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Conflict gives rise to food crisis in northeast Nigeria

KANO, 22 August 2013 (IRIN) - The Nigerian government has stepped up its emergency food aid in response to severe food insecurity and child malnutrition in the northeast, where the military has been running a sweeping offensive against Boko Haram (BH) Islamists since June.

Some 492,000 children in northern Nigeria are severely malnourished, according to European Commission’s Humanitarian Aid and Civil Protection department (ECHO). Global acute malnutrition rates are highest in Sokoto State, at 16.2 percent, while Kano State, at 9.2 percent, has the lowest, according to UN Children’s Fund (UNICEF). The international emergency threshold is 15 percent.

“The difficulty is that many children cannot be reached. The response to the food crisis is low compared to the level of the crisis,” Cyprien Fabre, ECHO’s West Africa head, told IRIN.

Meanwhile, the Famine Early Warning Systems Network (FEWS NET) has declared food crisis conditions in neighbouring Yobe and Borno states.

Grain distributions

The Nigerian federal government has responded by upping its grain distribution from the strategic food reserve. Junior finance minister Bukar Tijjani Ngama said the relief will be fairly distributed across Borno, Yobe and Adamawa states. The distribution has sparked accusations of political favouritism.

As of mid-July, 19,500 tons of maize, sorghum and millet were to be distributed in the three states.

“The federal government should not allow this humanitarian effort to be politicized and the assistance should not be distributed along (political) party loyalty as has been done with the first consignment by the same officials it entrusted with the delivery of the food supplies,” Mai Mala Buni, political affairs adviser to Yobe state governor, told IRIN.

Buni alleged that the food distribution, which is supervised by Ngama, was only being given to supporters of the ruling People's Democratic Party (PDP).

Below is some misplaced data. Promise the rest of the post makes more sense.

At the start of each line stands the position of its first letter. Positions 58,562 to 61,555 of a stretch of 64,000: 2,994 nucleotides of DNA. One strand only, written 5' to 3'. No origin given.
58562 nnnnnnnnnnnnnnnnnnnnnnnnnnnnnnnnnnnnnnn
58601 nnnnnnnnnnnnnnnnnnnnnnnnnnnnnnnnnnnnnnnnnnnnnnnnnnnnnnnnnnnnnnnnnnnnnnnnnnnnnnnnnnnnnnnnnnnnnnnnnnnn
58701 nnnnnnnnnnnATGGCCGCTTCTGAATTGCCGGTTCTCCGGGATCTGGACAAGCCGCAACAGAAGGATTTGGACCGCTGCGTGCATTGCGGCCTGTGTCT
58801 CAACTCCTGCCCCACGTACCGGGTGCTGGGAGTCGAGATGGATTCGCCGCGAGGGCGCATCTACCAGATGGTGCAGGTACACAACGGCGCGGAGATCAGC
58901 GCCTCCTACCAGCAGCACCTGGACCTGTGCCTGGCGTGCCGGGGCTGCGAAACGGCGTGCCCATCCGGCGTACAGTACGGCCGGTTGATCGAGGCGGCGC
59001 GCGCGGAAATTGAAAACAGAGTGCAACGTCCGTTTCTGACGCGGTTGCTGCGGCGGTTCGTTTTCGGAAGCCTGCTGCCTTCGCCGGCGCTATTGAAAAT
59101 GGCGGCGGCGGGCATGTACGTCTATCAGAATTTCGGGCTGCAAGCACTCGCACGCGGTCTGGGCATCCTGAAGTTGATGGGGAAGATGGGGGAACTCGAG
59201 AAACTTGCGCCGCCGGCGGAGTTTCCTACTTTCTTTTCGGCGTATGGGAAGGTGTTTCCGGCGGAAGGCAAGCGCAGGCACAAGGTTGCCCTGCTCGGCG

“People in Borno and Yobe states, regardless of political, cultural and religious leanings have suffered in one way or the other and need assistance without any consideration to political or religious sentiments,” Ngama told reporters.

Nigerian central government is ruled by the PDP while Yobe and Borno states are ruled by the opposition All Nigeria People's Party (ANPP) which in August merged with three other parties into a mega opposition party ahead of 2015 elections.

Only a handful of aid agencies are working in northern Nigeria. The International Committee of the Red Cross (ICRC), Nigeria Red Cross (NRC) and the National Emergency Management Agency (NEMA) are the only agencies carrying out humanitarian work in Borno, BH’s home state.

“The only hitches we face are limited resources and logistics. Borno State is vast, and the number of people in need of humanitarian assistance is huge, far beyond our capacity to handle. Some remote areas in the state are difficult to access due to the nature of the terrain, which puts strain on our vehicles," NRC spokesman Nwankpa O. Nwankpa told IRIN.

Borno State is under emergency rule as a result of BH violence, which has included bombings and shootings aimed at government targets and individuals.

Farmers flee violence

The January BH takeover of areas in northern Borno State, on the border with Cameroon, Chad and Niger, forced thousands of residents, most of them subsistence farmers, out of their homes.

This disrupted farming in the area, which produces the bulk of the staple food - maize, millet, wheat, rice and cowpeas - grown in the region.

"We have lost this farming season, and we are not sure we are going to have the opportunity of planting next season due to the insecurity… We have turned from food growers to food beggars."